London – Iran’s Supreme Spiritual Leader Ali Khamenei criticized U.S. President Donald Trump’s latest statements on the nuclear deal with restrained rhetoric, as analysts said that his criticism included no threat to respond militarily.
Khamenei called on Iranians to take part in demonstrations on Friday, the anniversary of Iran’s 1979 Islamic revolution, to confirm that they were not afraid of American “threats.”
“We are thankful to (Trump) for making our life easy as he showed the real face of America,” he was quoted as saying.
In response to an Iranian missile test last month, Trump said: “Iran is playing with fire”.
The White House imposed new sanctions on Iranian individuals and entities, some of them linked to Iran’s Revolutionary Guards.
On Tuesday, White House Spokesman Sean Spicer said: “I think the Ayatollah is going to realize there’s a new president in office.”
He added: “This president is not going to sit by and let Iran flout its violations, or its apparent violations, to the joint agreement, but he will continue to take action as he sees fit.”
Meanwhile, Iranian Foreign Minister Mohammad Javad Zarif said Tehran would not renegotiate the nuclear deal that Trump consistently criticized as being a gift by former U.S. President Barack Obama to the Islamic Republic.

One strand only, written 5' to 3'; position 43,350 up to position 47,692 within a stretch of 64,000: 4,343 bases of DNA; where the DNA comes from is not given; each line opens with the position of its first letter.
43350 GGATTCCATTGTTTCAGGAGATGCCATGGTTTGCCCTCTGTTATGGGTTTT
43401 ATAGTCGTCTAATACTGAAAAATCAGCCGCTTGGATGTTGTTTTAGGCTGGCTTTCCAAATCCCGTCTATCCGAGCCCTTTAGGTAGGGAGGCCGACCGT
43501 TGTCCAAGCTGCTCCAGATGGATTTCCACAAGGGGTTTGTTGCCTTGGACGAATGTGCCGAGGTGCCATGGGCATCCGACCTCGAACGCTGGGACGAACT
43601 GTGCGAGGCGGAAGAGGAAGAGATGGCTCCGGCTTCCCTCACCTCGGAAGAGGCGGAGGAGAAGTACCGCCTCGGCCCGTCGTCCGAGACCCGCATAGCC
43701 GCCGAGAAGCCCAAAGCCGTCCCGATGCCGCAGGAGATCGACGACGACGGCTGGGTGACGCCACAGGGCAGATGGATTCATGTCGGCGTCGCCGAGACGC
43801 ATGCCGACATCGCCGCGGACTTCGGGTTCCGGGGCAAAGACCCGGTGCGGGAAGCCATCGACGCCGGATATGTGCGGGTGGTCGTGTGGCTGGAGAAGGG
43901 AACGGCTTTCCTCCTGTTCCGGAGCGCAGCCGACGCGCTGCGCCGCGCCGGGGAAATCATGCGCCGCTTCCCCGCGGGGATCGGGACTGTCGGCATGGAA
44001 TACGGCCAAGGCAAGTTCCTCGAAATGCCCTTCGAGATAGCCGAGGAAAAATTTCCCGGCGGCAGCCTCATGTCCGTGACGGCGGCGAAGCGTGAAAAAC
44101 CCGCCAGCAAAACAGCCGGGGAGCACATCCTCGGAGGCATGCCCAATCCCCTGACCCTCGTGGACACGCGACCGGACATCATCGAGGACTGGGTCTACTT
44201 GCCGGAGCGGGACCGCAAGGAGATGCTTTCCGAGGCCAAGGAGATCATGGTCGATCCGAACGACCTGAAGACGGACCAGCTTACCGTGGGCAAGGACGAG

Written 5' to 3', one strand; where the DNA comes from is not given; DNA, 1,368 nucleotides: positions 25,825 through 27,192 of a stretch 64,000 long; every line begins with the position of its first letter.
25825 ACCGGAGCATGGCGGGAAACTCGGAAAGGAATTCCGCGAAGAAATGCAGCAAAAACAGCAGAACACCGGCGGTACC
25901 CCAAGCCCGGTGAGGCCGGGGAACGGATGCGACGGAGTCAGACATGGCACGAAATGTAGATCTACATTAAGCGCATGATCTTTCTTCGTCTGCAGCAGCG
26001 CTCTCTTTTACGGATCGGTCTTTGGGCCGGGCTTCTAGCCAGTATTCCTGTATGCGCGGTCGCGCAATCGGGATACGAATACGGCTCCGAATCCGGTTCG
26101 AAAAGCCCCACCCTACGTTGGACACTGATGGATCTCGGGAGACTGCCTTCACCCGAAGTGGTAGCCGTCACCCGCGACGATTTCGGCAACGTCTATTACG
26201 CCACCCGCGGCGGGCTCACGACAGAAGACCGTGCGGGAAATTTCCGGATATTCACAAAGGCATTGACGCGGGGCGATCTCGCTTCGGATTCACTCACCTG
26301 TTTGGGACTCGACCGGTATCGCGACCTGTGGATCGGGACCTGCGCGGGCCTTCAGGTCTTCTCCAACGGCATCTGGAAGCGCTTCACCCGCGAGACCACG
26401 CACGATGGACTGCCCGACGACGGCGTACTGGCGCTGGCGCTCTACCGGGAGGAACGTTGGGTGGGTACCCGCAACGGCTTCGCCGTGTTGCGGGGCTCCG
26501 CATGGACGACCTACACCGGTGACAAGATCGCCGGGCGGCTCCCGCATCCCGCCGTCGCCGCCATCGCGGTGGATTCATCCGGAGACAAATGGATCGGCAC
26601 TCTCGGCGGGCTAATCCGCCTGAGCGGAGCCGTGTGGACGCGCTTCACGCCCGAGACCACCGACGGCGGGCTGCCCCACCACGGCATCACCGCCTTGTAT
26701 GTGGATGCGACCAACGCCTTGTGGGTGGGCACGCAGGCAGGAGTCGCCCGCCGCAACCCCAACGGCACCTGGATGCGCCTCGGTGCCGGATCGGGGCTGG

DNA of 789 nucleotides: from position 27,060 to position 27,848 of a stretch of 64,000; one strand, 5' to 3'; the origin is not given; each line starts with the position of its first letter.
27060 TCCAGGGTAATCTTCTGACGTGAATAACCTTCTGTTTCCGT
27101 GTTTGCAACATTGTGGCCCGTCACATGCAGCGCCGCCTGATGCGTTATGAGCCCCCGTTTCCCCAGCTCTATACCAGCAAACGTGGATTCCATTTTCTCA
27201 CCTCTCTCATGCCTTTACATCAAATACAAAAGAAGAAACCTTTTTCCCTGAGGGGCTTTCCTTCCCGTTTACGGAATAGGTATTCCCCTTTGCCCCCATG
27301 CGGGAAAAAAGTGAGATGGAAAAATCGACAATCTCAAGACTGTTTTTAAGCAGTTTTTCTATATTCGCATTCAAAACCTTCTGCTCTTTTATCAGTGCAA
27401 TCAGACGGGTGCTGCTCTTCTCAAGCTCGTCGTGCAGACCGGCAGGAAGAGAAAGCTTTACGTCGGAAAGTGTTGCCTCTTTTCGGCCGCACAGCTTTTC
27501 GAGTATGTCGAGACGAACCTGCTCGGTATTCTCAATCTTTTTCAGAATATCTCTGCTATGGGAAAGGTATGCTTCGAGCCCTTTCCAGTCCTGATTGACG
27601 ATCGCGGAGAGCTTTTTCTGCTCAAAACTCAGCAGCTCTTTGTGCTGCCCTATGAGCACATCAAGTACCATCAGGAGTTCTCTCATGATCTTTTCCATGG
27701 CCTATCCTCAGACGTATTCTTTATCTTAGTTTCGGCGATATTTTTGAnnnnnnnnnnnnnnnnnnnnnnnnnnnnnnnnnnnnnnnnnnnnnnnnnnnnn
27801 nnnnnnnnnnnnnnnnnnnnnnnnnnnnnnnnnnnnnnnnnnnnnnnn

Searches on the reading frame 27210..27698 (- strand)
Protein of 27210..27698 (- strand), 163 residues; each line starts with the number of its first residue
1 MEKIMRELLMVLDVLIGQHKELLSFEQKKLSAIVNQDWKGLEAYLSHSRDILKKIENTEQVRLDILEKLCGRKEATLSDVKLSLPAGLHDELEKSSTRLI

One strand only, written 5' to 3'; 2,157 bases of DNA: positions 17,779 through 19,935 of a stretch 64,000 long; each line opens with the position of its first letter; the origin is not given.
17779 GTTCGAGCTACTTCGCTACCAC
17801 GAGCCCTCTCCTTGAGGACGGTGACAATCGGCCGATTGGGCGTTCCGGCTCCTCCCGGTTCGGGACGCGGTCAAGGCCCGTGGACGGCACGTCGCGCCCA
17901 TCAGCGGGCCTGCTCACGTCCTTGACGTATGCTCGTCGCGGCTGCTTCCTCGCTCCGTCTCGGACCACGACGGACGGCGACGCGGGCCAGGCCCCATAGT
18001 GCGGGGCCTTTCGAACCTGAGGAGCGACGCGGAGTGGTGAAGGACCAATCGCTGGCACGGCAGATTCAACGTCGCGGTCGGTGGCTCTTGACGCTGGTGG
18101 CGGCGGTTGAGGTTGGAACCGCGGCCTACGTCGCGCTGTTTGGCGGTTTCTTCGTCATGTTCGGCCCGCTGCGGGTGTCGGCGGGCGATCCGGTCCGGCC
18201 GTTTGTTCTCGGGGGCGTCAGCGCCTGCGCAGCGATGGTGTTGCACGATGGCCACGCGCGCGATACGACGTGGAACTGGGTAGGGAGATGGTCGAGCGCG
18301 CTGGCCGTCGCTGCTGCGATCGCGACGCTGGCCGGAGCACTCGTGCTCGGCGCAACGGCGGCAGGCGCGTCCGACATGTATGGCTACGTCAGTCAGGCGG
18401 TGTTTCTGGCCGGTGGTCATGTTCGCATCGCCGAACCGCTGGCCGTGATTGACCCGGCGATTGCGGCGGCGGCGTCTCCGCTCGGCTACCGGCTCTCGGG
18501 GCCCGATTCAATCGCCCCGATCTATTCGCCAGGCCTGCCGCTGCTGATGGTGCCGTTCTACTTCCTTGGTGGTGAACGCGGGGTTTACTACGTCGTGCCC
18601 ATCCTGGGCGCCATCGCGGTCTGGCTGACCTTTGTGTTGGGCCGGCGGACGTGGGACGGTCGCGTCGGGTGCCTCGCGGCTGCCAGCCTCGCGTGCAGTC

“I believe Trump will push for renegotiation. But Iran and European countries will not accept that,” Zarif told a local daily on Tuesday. “We will have difficult days ahead,” he added.
In one of his several recent tweets on Iran, Trump said: “Iran is playing with fire” and “they don’t appreciate how ‘kind’ President Obama was to them. Not me!”
The White House said the missile test was not a direct breach of Iran’s nuclear deal, which was forged in 2015 with six world powers, but that it “violates the spirit of that.”
Under the nuclear deal, Tehran received relief from global economic sanctions and in return committed to keeping its uranium enrichment well below the level needed for bomb-grade material, cutting the number of its centrifuge enrichment machines by two-thirds, reducing its enriched uranium stockpile and submitting to a more intrusive IAEA inspections regime.